After these 12 search terms were inputted into the algorithm, a final analysis yielded approximately 5,199 individual crimes in the 2019 U.S. Code. The researchers validated the results by comparing results of prior efforts, i.e.—OLP, ABA, Baker I & II and reviewed results for consistency with the “stylized facts on longitudinal changes and different episodes of federal criminalization.” The report also reveals discussion of examinations of what is considered “stylized facts,” being both increases of federalization over time and differences in the “post-mid-1990s” efforts to curb criminality.

There is no reason to believe that these data results do not comport with acknowledged increased federalization of crime over time. Continuous increases resulting in greater numbers of new code sections creating new federal crimes is apparent to everyone, even absent a comprehensive analysis. As the ABA previously concluded: “Whatever the exact number of crimes that comprise today’s ‘federal criminal law,’ it is clear that the amount of individual citizen behavior now potentially subject to federal criminal control has increased in astonishing proportions in the last few decades.”

This disturbing trend has also been well documented in popular press and media, particularly as it pertains to drug laws and the proportional increases in federal prison population. The federal prison population has generally continued to increase, even as state-level prison populations have declined. This is likely the result of America’s “War on Crime.” Beginning in the 1960s, a law-and-order theme drove politicians throughout the Johnson and Nixon Administrations to be tough on crime. The 1970s saw the Comprehensive Drug Abuse and Prevention Act of 1970, which created a special narcotics task force. In 1973, the Drug Enforcement Agency was created via the Reorganization Plan No. 2 of 1973.

The most prolific growth in legislation occurred in the 1990s after the destructive crime wave of the 1980s. In the years between 1994-1996, bills such as: Law Enforcement Act of 1994 (infamously known as the “1994 Crime Bill”); Sex Crimes Against Children Prevention Act of 1995 (“SCACPA”); Antiterrorism and Effective Death Penalty Act of 1996; Child Pornography Prevention Act of 1996; Domestic Violence Offender Gun Ban; Comprehensive Methamphetamine Control Act of 1996; Church Arson Prevention Act of 1996; and dozens of others for a total of 57 crime bills in a two-year period. Congress created 231 new federal statutes between 1994-1996. In comparison, between 1996-2019, over six times as many years, Congress passed only 168 new federal statutes. The largest contributor to this growth is from the SCACPA of 1995, alone accounting for 40 percent of the growth in new crimes during that period.

This information about what exactly is a crime and how many crimes there actually are is vital to other areas of criminal justice research. The report identified six key areas where counting the code matters. The value of knowing just how many federal crimes there are is in identifying redundancies in federal laws and between federal laws and state laws. When new federal laws duplicate existing federal laws, or state laws, this results in a “patchwork of redundant crimes.” This erodes federalism because having federal authorities intervene when state authorities are fully capable of enforcing their laws undermines states’ rights. It also wastes valuable resources and dilutes political accountability.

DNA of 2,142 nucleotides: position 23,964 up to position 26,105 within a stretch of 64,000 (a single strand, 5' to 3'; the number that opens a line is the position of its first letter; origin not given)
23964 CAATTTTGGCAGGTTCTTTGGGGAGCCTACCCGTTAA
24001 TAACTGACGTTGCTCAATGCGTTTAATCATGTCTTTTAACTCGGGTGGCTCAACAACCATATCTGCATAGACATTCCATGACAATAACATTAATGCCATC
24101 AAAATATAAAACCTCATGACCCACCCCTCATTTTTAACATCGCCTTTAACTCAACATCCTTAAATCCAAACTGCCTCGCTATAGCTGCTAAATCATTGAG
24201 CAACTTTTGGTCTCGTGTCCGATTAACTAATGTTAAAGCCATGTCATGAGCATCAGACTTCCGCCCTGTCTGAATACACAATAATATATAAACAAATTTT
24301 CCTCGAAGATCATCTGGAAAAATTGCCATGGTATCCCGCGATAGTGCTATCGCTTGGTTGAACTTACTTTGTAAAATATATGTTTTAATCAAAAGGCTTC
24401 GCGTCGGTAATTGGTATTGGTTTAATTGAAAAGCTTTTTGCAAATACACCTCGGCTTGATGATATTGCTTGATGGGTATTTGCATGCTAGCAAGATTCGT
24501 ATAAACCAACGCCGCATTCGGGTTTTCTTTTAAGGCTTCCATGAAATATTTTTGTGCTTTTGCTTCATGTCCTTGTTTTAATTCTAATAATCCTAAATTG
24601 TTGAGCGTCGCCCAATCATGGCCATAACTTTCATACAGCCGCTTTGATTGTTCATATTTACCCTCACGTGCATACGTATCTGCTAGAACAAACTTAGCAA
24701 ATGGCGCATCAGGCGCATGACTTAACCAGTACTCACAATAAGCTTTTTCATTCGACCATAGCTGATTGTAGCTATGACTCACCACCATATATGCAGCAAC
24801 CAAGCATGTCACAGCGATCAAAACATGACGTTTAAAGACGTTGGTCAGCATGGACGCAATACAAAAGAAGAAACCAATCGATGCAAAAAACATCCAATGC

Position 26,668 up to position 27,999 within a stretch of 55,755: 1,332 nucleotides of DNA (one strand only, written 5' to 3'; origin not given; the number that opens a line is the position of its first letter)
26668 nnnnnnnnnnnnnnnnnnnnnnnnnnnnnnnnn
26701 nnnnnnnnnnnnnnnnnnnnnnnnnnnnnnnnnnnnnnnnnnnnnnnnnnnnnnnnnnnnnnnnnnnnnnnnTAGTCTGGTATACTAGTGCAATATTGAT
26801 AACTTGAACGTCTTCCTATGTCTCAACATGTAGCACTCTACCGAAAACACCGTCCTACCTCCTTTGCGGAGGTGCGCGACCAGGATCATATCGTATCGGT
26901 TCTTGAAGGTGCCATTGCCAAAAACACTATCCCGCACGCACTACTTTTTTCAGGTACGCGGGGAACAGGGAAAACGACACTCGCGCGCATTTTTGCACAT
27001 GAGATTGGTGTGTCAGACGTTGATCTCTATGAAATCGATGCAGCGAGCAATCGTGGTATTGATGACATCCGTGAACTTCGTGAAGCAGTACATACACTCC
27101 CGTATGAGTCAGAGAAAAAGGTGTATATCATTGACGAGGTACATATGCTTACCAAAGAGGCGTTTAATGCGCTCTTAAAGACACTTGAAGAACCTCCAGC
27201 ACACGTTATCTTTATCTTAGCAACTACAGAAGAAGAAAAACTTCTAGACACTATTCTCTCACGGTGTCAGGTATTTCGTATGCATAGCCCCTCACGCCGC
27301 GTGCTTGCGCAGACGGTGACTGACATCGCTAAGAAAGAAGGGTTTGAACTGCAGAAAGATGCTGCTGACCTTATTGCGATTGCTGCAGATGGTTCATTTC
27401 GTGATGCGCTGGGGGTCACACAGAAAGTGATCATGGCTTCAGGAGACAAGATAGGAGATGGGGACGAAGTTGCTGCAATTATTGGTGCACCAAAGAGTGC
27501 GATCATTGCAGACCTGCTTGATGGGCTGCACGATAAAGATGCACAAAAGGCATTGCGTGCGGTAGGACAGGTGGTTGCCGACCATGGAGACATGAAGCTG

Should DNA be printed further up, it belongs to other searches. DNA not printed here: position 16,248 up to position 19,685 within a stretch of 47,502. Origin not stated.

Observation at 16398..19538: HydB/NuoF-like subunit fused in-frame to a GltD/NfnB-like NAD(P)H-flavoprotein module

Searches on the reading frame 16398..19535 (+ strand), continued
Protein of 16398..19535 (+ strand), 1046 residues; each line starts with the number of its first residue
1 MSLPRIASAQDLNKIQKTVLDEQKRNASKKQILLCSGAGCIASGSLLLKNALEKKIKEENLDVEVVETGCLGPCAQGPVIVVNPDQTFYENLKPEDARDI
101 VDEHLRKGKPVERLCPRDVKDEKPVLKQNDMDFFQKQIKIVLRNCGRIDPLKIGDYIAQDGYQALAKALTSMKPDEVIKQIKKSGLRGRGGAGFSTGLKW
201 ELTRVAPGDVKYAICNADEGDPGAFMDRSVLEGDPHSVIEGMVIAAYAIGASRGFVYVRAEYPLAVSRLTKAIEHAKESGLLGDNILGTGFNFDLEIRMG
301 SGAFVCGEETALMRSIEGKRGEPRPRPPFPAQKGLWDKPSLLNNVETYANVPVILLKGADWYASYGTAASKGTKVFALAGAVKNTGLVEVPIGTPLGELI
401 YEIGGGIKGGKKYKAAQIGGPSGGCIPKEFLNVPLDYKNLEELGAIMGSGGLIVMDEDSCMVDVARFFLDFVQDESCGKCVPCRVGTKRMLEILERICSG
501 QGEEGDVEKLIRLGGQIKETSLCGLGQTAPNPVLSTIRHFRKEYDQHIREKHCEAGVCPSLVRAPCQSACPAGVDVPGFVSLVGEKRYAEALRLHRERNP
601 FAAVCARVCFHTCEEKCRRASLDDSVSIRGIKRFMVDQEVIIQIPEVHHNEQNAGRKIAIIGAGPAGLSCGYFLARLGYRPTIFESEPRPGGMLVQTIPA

The data further mens rea, or “guilty mind,” reform efforts, too. The current trend of over-criminalization erodes the traditional requirement of intent when one is alleged to have violated the law. The dramatic growth of strict liability offenses has experts claiming the results are wrong because it “leads to convictions of persons who are, morally speaking, innocent.”

This information can also be applied to questions of criminal laws and their relationship to criminal law and deterrence. The common belief is that more laws carrying harsher penalties deter criminal conduct. However, the data do not appear to support this belief. Nevertheless, the 1994 Crime Bill put over 100,000 new police officers on the streets, and in some areas, this might have reduced crime. But it also comes with several identified downsides as well. Increased imprisonment does not seem to have a true deterrent effect.

While we can’t live in a society without any laws, we now have too many of them. In Representative Roy’s press release, it reads: “Government exists to protect our liberty, not bury it alive under a pile of never-ending, unnecessary criminal laws. Federal politicians and bureaucrats have created innumerable crimes, and the result of this is overburdened law enforcement and distrust in our justice system.” That’s a premise that our Founding Fathers made very clear 226 years ago. James Madison said, “It will be of little avail to the people that the laws are made by men of their own choice if the laws be so voluminous that they cannot be read.”

We can begin to remedy the explosion in the sheer number of federal crimes by first determining the extent of the problem. Congress has created a system of criminal laws that no American can reasonably be expected to know and obey. With advances in technology, perhaps there may be hope that in the near future Congress will be able to fix this mess we call a criminal justice system.  

Sources: thehill.com; govtrackinsider.com; heritage.org